As a webmaster naturally much of my work is implemented on web servers. Clearly web servers are not desktop computers. And since most of my web sites are virtually hosted I have no direct access to the web servers themselves. Heck, in most cases I don’t even know where the web servers are located. Presumably they are somewhere in the United States but for all I know they could be sitting in server rooms in India. But somehow I have to place the content I create on my web servers.
So for years I’ve been doing it the same way everyone else has been doing it who have to do these things remotely. I’ve been using File Transfer Protocol. When I do it at work and the servers are actually located somewhere on my campus I have better alternatives for connecting to these machines. If they are Windows servers then it’s no problem: I just map them like another drive letter using My Computer or Windows Explorer. If they are Unix or Linux machines there is usually no problem either, providing SAMBA is installed on the server, as is typically the case. With SAMBA these machines transparently appear as Windows machines even though they are not: Windows is faked out.
But when working from home the choice has been pretty simple: File Transfer Protocol or some secure version of it. File Transfer Protocol is all about, well, transfer. Basically you copy the file you want to edit down from the server to your PC. Then you edit it. Then you copy it back up. It’s not difficult, just tedious and manual. Normally you have to authenticate yourself to the web server to get access, which adds time. Often you must manually traverse directories to get to the file you want. In short, while it is not difficult, it is time consuming if you are editing more than a couple files, or you need to upload files frequently. Using FTP connections can time out fairly quickly. In this case you often have to go through the hassle of connecting manually again.
It would make life a lot easier if these remote servers could be mapped transparently as if they were another Windows drive letter. Then I could simply open up these files in my favorite text editor and it would seem like the files existed on my PC. Fortunately, I have found at least one product that makes accessing remote servers via FTP or Secure FTP appear as just another drive letter.
The product is called Webdrive and it is a product of South River Technologies. Alas it is not free but it is also not prohibitively expensive. It costs $49.95. I have a license for it for those times when I need to work from home. I find myself more and more also using it for my remote webmastering duties, not all of which are directly related to my work. What a convenience it is! Now that I know about the product and use it regularly I know that I would pay for it out of my own pocket if my employer hadn’t picked up the tab.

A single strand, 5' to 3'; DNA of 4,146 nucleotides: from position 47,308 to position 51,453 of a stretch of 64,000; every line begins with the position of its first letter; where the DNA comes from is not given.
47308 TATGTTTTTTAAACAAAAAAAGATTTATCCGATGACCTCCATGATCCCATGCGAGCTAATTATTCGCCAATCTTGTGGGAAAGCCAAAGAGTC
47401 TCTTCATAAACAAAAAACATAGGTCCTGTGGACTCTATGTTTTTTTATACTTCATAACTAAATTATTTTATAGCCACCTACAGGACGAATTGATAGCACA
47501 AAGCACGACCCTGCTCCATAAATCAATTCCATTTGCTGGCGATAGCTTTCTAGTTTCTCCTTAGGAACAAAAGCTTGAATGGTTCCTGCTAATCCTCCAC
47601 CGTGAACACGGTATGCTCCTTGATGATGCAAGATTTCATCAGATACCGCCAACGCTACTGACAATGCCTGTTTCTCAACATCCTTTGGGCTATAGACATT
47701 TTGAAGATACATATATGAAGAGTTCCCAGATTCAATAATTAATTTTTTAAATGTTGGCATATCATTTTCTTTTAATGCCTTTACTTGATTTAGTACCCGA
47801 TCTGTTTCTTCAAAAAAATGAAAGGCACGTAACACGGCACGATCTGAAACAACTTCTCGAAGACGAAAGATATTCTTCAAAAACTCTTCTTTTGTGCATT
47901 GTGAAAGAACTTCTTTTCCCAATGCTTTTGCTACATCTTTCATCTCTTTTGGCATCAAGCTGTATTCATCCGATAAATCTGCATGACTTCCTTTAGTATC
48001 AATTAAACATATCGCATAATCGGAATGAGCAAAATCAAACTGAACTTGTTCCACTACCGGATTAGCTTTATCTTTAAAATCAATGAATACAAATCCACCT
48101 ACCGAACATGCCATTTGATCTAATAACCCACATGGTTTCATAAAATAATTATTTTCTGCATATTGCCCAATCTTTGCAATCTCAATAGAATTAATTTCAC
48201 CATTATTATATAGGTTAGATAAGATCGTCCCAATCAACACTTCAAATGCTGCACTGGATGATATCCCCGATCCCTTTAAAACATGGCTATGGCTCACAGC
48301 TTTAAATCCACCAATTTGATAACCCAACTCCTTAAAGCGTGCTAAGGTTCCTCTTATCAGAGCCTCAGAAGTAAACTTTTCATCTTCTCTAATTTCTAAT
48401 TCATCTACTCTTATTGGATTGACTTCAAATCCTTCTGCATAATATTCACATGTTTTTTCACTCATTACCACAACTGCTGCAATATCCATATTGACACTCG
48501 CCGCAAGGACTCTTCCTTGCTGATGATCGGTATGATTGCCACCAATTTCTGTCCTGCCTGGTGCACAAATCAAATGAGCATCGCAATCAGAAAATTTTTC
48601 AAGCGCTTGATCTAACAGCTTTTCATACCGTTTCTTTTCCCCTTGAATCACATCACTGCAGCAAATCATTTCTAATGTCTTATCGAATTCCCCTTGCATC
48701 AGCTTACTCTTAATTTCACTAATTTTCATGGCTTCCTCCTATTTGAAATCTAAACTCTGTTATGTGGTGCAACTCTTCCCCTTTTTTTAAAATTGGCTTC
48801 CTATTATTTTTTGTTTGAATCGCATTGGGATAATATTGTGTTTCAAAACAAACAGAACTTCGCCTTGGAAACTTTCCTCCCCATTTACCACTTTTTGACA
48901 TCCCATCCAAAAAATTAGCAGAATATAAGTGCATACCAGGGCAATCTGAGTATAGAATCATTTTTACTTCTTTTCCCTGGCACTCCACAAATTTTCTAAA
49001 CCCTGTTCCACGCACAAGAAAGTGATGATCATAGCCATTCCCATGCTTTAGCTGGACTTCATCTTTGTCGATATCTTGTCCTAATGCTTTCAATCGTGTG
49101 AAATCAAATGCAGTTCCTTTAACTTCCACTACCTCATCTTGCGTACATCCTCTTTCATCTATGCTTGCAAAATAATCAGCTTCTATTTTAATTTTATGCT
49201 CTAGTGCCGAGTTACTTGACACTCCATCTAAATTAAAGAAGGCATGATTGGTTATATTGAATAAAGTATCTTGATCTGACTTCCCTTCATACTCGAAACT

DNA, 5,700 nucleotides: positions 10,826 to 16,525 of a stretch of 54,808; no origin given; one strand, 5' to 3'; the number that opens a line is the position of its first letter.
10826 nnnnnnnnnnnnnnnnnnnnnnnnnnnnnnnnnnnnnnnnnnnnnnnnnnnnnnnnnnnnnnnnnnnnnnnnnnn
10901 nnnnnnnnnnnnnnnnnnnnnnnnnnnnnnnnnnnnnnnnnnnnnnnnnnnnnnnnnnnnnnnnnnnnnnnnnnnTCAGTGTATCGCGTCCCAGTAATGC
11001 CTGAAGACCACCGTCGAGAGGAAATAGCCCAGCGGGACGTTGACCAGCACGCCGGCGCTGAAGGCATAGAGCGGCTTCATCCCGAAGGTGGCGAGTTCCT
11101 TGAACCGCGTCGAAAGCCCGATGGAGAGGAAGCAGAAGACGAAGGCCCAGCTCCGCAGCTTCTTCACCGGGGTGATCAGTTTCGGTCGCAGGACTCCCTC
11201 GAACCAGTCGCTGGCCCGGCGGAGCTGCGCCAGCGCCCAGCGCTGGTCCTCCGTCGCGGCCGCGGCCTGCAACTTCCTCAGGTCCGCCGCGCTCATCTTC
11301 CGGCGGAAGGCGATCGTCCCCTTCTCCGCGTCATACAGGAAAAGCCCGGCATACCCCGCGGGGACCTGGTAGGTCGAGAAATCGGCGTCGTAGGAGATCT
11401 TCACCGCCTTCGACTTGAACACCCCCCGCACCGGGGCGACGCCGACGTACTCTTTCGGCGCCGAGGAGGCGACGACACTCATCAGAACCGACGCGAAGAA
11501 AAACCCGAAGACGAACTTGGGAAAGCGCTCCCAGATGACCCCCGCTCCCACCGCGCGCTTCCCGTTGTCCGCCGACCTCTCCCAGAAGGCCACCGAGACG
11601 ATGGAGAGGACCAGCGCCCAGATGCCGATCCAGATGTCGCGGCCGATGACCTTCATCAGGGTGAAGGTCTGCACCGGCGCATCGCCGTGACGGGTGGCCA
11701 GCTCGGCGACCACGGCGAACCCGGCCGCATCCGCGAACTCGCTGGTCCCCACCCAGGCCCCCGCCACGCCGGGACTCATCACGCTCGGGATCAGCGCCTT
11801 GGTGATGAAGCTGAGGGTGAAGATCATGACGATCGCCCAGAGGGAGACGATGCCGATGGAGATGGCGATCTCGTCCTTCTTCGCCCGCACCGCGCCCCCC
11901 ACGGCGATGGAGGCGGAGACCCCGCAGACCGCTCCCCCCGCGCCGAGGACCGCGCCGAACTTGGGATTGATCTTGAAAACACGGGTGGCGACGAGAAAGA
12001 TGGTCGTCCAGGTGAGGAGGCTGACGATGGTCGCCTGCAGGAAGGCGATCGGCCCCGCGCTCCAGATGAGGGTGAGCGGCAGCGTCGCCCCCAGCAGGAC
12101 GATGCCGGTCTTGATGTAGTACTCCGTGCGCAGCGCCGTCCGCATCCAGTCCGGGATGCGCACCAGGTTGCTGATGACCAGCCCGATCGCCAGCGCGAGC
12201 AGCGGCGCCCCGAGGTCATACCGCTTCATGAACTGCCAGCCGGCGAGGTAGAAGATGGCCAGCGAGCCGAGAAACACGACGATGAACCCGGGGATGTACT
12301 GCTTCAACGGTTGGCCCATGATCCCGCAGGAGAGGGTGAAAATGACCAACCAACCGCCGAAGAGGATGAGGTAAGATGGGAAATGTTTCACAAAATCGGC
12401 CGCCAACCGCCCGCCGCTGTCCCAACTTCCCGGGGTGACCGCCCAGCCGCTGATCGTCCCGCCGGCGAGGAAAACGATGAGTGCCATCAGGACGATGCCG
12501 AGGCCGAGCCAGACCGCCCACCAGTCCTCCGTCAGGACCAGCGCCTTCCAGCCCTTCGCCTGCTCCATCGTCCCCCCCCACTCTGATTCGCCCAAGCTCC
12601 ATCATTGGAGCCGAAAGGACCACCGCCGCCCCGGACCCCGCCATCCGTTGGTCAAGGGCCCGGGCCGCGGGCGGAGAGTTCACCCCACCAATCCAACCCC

I suspect there are other similar products out there, but I doubt very many of them also work with Secure FTP. That can be important since more and more web hosts are requiring the use of Secure FTP. As you might suspect FTP itself is not secure. IDs and passwords are transferred as plain text across the Internet.
So Webdrive is still using FTP, it just makes it transparent to you. Consequently there is no fast saving of files on remote machines. Files still have to traverse the Internet in order for them to be saved. It can often take 5-15 seconds for the file to transfer. Sometimes with a really bad connection or a really big file it can take even longer. But ooh the convenience to access it by simply doing a File/Open in my Windows application of the moment.
Webdrive can be configured to automatically remap the drive when you log on to your PC. It also does a pretty good job of keeping your FTP connection from timing out. If it does time out it will do its best to transparently reconnect you. My experience is that it does not always do it perfectly. It is only as good as the network on which it is running. So if your ISP is having access problems, or the server itself is slow you will notice performance degradation.
Webdrive is an example of one of these obvious solutions to ordinary problems that for some reason got largely missed. It’s such a common problem that you wonder why Microsoft didn’t build it into the operating system. (Of course the real issue is why Windows uses the drive letter metaphor in the first place. This is really a solution to address a fundamental Windows architecture problem.) But at least there is a solution that works. It only took an hour or two of my time before Webdrive paid for itself. It’s already paid for itself many dozens of times.
So if you do a lot of editing of files on remote servers over the Internet accessed by FTP then this is a product to definitely consider. Of course you can download a 20-day trial version that will give you plenty of time to decide whether it is worth shelling out $50 for a purchase. For myself, this is a no-brainer.